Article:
The Shadow Dancers

–Part Three – The Charleston

Once upon a time when the full moon rose above the treetops.

The street was dark and most of the streetlights were out, trash littered the sidewalk, yet he walked on ignoring the danger in this run-down section of the city.  The moon was almost full, and midnight was getting closer with each step.   The gardens where the Shadow Dancers gathered on the advent of the full moon would welcome them no more.  The Veil had closed, and the garden floated away like the morning mist.

Tonight, the Veil would open here in Charleston, South Carolina at the stroke of Midnight. He walked closer toward the old brick building, the sidewalks and streetlights shimmering in the distance then slowly everything became clear.  He could hear the clacking on the sidewalk of high heels and a song by Cecil Mack coming from the front entrance to the club.  He was in awe of all the roadsters parked along the street, men in white linen suits, and two-tone shoes, and the women in Flappers, short dresses, and bobbed hair.

This was Charleston 1923, and it was not unusual for one to see Garbo, Collen Moore, and of course socialite Alice Ravenel.  He could smell Sandalwood on the men near the door and notes of Coco Chanel floating in the air and he knew Rose was here, he was sure of this. He nodded to the doorman and walked inside The Twilight Lounge.  He saw her at a table near the piano talking to Alla Nazimova, an actress, and creator of a perfume called Marem.  It was a seductive floral fragrance filled with romance and mystery.

When Rose saw him, her eyes lit up and she ran over for a big hug.  She asked him how he knew that the Veil was open here in Charleston and they would be able to cross over.  In truth, he didn’t know. He just followed the calling in his heart leading him to the old Twilight Lounge where she once sang, and now here they were.  She called out for her driver saying that they were going to Sullivans Island to walk on the beach and make up for the time they spent apart when the Veil was closed.

Sullivans Island was a small island north of Charleston.  It was undeveloped with miles of sand dunes and a few cottages.  He wasn’t surprised that Rose had a cottage on this sparsely populated island.  She had the driver take them to the cottage telling him they had to be back before the dawn.  The sunrise was something that they would never share as the Veil closed at dawn and did not open again until the next full moon.

This had been their life since they met at The Twilight Lounge years ago.  Now they could only be together when the moon was full and only from midnight to dawn.  With only a few hours left before the sunrise, they walked arm in arm down the shoreline.  They cherished this time, these moments when the veil was open and they could dance, laugh, and in the end cry.  The love was real, yet they would never be together until it came time for him to cross over to her side of the Veil.

A distant light warned them that it was time, it was almost dawn and he held her one more time before she would drive away.  He watched the car shimmering in the coming light and finally it faded away as the morning sun peaked over the dunes.

He watched the new day come to life and it was time for him to go until the next full moon.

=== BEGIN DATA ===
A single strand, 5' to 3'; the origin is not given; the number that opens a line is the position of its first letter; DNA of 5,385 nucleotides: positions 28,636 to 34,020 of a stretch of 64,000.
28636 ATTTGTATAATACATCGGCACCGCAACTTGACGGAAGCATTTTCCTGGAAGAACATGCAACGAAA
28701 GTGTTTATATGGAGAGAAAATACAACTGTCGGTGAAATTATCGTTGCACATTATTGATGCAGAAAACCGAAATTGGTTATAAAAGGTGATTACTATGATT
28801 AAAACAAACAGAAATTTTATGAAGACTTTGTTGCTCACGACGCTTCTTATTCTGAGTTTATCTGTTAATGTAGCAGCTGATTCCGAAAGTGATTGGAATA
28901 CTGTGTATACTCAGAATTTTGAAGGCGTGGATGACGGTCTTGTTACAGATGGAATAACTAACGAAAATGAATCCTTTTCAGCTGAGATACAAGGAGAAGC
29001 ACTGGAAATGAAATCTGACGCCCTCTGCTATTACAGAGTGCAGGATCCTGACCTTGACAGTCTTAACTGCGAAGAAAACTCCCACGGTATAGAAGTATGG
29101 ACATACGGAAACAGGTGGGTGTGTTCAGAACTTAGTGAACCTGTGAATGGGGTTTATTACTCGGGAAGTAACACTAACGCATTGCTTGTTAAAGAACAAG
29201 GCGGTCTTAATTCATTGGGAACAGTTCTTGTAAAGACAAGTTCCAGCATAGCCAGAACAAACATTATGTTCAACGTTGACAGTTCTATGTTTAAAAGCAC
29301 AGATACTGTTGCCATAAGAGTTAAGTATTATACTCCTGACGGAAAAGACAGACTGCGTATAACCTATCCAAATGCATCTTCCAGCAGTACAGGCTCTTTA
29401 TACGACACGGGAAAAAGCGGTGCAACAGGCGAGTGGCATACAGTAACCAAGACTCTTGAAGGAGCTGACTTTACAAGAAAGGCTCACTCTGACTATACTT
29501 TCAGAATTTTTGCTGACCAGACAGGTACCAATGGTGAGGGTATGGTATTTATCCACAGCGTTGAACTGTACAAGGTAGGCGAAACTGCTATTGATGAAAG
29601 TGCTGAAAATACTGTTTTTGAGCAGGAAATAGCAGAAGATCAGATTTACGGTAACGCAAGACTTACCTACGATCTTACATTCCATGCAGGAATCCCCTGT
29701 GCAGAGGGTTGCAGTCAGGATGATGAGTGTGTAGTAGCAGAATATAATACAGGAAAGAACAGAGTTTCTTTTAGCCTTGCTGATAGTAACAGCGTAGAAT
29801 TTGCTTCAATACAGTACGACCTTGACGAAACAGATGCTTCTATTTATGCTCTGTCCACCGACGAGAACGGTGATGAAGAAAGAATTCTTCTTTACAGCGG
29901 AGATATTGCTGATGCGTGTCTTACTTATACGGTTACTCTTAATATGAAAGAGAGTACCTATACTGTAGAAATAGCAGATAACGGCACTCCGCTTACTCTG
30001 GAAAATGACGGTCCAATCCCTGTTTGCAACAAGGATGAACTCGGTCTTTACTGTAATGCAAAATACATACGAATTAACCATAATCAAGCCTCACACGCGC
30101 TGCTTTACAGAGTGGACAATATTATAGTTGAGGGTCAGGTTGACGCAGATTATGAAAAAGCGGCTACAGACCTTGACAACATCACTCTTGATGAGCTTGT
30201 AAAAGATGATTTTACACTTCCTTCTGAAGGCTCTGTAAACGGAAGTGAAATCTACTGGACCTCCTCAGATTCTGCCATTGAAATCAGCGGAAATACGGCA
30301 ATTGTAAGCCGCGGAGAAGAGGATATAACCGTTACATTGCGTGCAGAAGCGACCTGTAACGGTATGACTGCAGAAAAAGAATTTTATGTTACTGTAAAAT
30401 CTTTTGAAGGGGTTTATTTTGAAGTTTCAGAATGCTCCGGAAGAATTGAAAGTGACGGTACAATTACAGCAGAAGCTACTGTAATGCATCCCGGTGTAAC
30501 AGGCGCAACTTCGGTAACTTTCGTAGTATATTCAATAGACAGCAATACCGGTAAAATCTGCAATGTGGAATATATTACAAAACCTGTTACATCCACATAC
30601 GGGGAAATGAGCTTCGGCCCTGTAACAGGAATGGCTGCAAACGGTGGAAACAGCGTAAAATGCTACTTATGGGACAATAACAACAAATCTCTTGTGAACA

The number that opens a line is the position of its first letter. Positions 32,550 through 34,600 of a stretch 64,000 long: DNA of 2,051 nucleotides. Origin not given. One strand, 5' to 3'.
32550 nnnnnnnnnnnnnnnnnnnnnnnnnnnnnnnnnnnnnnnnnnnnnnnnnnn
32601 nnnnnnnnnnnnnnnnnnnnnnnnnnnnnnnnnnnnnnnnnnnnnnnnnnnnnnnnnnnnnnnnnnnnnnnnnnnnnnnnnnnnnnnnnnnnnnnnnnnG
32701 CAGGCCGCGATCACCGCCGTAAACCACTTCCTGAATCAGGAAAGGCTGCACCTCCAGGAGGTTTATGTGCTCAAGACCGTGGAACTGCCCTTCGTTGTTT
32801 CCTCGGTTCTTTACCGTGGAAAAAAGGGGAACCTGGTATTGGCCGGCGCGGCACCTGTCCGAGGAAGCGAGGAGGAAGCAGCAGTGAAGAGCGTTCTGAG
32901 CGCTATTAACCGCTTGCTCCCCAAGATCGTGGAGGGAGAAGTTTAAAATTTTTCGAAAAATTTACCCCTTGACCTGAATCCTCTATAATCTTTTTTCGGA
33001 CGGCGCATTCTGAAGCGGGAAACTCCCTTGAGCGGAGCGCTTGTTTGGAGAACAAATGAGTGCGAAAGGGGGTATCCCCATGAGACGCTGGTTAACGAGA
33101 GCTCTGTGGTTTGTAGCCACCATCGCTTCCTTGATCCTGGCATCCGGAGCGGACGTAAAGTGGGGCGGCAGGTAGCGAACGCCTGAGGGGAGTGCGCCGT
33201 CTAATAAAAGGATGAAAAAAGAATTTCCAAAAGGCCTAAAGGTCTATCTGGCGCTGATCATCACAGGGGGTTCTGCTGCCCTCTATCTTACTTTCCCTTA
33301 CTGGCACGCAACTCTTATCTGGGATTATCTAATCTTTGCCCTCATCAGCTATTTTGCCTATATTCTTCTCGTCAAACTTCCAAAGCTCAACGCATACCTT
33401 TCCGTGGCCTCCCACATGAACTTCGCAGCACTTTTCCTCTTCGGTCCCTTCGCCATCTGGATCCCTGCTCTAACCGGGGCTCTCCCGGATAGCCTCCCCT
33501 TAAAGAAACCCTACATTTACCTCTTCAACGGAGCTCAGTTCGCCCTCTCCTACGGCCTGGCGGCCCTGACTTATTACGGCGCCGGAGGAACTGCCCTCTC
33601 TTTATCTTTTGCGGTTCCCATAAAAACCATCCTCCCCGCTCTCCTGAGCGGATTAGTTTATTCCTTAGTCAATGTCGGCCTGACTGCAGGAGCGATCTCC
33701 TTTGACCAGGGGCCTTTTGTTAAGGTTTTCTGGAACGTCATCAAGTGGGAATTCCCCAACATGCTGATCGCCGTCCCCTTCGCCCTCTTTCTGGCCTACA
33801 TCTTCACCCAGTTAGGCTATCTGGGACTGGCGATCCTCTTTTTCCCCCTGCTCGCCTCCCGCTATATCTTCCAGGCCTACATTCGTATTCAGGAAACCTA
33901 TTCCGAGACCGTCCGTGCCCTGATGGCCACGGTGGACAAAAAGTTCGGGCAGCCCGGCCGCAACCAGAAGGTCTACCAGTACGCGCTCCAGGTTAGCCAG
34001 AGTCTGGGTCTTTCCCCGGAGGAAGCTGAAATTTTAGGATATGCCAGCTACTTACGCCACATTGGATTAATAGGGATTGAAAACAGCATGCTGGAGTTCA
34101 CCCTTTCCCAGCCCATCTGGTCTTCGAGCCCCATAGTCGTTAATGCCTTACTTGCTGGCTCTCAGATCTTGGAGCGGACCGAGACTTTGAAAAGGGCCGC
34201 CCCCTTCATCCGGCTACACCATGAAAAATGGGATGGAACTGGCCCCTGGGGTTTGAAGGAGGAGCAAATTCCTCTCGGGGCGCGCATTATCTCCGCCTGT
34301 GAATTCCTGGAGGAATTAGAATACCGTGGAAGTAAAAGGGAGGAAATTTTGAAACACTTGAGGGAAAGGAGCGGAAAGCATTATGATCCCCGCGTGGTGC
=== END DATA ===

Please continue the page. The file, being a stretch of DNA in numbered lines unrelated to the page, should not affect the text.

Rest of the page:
Links to all Shadow Dancers stories

Shadow Dancers | BIZCATALYST 360°

The Shadow Dancers | BIZCATALYST 360°


Larry Tyler
Larry Tyler
Awaken the possibilities … then unleash them. After 55 years of successful retail management, I have returned to my passion of writing. I write Poetry, Storytelling, and Short Stories. As a child, I grew up on front porch storytelling. I would sit and listen to my Dad and his brothers tell these great stories that were captivating, and I always wanted to hear more. I wanted to experience the things they talked about. I started writing at a young age and reading everything I could get my hands on. At twelve years old I started a storytelling group and several of my friends became writers or poets. At 16 I hopped box cars and worked the tobacco fields, orange groves, picked cotton, and spent many nights around a campfire listing to life stories. Someone once asked me why I wrote. It consumes an amazing amount of time and I assure you it is not going to make me rich. I write so that my children can touch and feel my words telling of the ones that came before us and the stories they told me. These are the chronicles of our family and even though they come from my childhood memories and are deeply rooted in a child’s remembrance at least they may feel what it was like in the time before them and cherish the things the elders left behind. I am a Columnist & Featured Contributor, BIZCATALYST360 and I have The Writers Café, a group on LinkedIn that features Poets, Writers, Artists, Photographers, and Musicians . On Facebook I have two groups and one page; Dirt Road Storytelling, From Abandoned To Rescue Dogs And Cats, and About Life, Love And Living. As writers, it is true that we honestly do not know what we hold within us until we unleash it. When our words inspire others only then will inspiration return to the writer. I will spend my twilight years in search of the next story, the next poem, and the next image. I will take the time to enjoy my Wife, our Dogs, and Cats, and our amazing new home and I will always find the time to walk down a dirt road I truly hope is that I never have to read another book on Leadership, be on a conference call or see another plan o gram as these were the tool for what I did in life and not about who I am.

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